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Do’s and don’ts of helping out in strandings

Project Jonah, the charity dedicated to saving stranded marine mammals, came to Gisborne to teach a class of would-be rescuers.

Project Jonah general manager Daren Grover and communications and volunteer co-ordinator Louisa Hawkes advised the class of 24 what to do and what not to do when discovering a stranded dolphin or whale.

Mr Grover said it was a great day and the class was fully engaged.

“Some of the students shared their own experiences of a whale or dolphin stranding,” Mr Grover said.

“There was quite a lot to unpack about people's past experiences at strandings. A lot had emotions of feeling helpless because they didn't know what to do when they spotted a whale stranded on the beach.”

Going to the Project Jonah class helped them to better understand what they can do to help.

The class covered the anatomy and physiology of marine mammals. They also learned about the role of the Department of Conservation in a stranding.

Inflatable whales and dolphins were used to simulate what to do when trying to refloat a marine mammal.

“If you find a stranded dolphin or whale always call for help on 0800 DOC HOT or 0800 4 WHALE and follow the advice that is given,” Mr Grover said.

Volunteers of all ages attended the training day, including a woman who was a child when 60 sperm whales stranded along Wainui Beach in July 1970.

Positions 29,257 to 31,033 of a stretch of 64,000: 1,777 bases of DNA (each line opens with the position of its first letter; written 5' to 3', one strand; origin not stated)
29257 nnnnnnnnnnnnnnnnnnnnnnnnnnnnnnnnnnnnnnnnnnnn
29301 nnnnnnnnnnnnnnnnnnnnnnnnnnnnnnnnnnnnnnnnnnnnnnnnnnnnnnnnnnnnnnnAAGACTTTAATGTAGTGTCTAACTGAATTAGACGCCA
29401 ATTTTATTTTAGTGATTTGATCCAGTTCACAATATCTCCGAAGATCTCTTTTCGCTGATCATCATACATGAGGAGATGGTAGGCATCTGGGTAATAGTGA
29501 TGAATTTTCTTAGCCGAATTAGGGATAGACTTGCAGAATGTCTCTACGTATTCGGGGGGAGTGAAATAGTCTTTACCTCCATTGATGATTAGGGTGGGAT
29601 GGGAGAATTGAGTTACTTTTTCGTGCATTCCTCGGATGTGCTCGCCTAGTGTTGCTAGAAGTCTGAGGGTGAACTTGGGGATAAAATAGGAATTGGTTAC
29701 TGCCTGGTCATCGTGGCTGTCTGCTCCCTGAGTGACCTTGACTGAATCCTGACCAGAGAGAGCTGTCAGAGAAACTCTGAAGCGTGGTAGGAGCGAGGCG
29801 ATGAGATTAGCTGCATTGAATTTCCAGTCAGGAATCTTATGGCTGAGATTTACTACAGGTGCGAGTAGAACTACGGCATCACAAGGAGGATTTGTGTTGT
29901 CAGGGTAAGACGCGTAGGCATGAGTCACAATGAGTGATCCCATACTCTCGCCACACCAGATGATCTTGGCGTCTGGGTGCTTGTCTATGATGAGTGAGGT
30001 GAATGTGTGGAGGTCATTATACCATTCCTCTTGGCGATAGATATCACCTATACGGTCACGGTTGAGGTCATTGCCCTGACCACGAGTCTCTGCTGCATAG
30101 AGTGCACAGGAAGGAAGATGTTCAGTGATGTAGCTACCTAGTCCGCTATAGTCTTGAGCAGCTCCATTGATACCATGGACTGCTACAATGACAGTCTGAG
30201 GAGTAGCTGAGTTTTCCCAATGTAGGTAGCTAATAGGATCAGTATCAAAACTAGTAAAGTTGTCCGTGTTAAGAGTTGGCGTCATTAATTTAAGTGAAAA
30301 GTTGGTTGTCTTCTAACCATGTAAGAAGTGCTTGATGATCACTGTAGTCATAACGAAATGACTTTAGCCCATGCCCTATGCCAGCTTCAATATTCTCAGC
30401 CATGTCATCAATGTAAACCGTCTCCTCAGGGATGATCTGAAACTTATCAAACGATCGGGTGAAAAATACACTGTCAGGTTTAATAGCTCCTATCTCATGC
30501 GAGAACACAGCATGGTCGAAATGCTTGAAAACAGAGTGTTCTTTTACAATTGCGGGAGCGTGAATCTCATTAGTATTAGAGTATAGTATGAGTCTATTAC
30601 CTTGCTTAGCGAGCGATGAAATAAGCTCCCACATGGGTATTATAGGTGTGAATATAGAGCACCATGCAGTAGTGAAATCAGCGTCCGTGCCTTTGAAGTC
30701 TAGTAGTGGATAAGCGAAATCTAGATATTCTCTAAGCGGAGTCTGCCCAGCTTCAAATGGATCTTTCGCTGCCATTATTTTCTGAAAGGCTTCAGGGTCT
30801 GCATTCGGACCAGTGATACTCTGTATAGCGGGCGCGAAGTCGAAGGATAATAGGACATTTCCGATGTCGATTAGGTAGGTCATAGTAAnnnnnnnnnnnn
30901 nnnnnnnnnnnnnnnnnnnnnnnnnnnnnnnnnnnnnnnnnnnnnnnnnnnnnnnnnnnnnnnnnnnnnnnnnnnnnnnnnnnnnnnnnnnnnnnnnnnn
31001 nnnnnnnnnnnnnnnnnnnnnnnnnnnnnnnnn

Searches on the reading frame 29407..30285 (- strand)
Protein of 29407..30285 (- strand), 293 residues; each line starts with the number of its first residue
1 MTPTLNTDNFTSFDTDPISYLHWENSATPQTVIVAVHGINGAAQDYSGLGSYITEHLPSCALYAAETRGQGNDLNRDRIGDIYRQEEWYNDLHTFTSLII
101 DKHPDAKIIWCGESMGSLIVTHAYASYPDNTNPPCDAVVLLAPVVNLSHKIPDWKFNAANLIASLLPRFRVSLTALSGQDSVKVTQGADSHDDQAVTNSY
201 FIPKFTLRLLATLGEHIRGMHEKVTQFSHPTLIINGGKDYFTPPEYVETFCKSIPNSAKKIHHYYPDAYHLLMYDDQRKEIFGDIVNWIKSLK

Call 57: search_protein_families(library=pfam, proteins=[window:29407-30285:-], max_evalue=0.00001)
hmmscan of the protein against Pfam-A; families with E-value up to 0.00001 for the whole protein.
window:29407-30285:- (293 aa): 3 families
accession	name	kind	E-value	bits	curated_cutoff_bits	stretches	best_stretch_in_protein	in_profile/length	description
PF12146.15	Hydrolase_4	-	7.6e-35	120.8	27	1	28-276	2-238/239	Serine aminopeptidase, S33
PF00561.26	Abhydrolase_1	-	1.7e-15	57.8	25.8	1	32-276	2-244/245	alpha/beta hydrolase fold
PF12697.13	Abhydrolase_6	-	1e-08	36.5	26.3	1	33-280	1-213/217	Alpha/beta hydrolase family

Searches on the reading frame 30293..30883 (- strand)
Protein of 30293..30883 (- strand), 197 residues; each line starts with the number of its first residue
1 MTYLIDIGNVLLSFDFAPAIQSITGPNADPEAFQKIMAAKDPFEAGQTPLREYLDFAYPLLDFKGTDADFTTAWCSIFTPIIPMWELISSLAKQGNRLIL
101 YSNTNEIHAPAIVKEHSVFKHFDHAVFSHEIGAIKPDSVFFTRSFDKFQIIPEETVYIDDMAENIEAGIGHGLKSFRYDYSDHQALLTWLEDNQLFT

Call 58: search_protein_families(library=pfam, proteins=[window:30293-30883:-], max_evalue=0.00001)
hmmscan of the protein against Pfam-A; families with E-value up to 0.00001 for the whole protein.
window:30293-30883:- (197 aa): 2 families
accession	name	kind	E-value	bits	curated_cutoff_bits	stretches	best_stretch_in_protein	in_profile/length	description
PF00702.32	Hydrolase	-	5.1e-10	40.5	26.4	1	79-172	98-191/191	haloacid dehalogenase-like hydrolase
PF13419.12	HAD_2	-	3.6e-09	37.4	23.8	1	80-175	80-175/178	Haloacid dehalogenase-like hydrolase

Students said they were glad they had taken part, and they now felt prepared to help in a stranding.

All who completed the class had their details put into Project Jonah's database.

When there is a stranding and volunteers are needed a text message is sent to those in the region asking if they can attend.

Volunteers who are able to attend can reply yes and will be given specific details from Project Jonah.

“Some regions have a few hundred volunteers, but here in Gisborne there are about 50,” Mr Grover said.

“We are a marine mammal welfare organisation. Our main goal is to respond to marine mammals in distress and help them return to the ocean to live out the rest of their natural lives.”

THIS WAY: Louisa Hawkes of Project Jonah showing some of the class what to do in a stranding. Picture by Paul Rickard
Project Jonah: Daren Grover (in the purple) explaing different methods to use to save stranded marine mammals. Picture by Paul Rickard.